• (1) is "beeing conservative in what you do" - trim trailing spaces written as output so other applications taking those strings will work even if they are not prepared.

  • (2) is what "be liberal in what you accept from others" means. Whereever your application gets those strings from, expect them not to be trimmed beforehand.

Of course, doing (1) and (2) might seem to be superflous at a first glance, but in bigger systems with multiple components, robustness is a key factor to keep the system scalable.

It all depends on the potential relevance of trailing whitespaces in the application domain.

Could the trailing whitespaces be relevant data ?

If your software is for example a graphic editor, then trailing whitespaces could be relevant: the user could enter centered or right-aligned labels and add trailing spaces with intent (e.g. to obtain some alignment effects).

In this case, you should not remove trailing spaces on your own. So the current approach 2 would be the most advisable.

Or are trailing spaces irrelevant ?

In many business applications, the trailing spaces at the end of the field is not relevant (e.g. input habits of the user).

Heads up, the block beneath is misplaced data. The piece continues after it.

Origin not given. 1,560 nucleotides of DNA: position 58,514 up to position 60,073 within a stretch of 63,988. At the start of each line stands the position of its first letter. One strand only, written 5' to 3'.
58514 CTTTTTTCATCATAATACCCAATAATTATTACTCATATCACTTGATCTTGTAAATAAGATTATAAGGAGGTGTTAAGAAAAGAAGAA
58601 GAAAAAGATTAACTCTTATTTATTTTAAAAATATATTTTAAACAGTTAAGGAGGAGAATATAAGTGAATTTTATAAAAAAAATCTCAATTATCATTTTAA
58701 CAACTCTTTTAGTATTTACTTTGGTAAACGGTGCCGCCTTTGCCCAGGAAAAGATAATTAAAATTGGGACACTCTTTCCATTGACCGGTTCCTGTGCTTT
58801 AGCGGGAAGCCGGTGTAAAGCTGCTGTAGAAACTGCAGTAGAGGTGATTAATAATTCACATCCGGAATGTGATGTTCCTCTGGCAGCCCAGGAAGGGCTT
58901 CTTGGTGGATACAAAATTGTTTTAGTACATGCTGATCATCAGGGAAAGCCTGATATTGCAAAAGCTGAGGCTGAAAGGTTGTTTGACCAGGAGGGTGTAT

In this case, I'd advise to consistently trim the trailing spaces with option 1, because these spaces do in reality not belong to the data. It's not only comparison, but also formatting and combination, which could be jeopardized if keeping the trailers.

If you have not sufficient control on all the programs writing the data, you have to prepare yourself to cope with an unreliable world, and go for option 3 to make your code resilient. The same if for historical reasons you could not update legacy data (for example if some hash-codes or signature attest of their authenticity).

You should:

a) Have some form of abstract interface to read and write files, so that the code for reading and writing the file is contained in one place and not scattered everywhere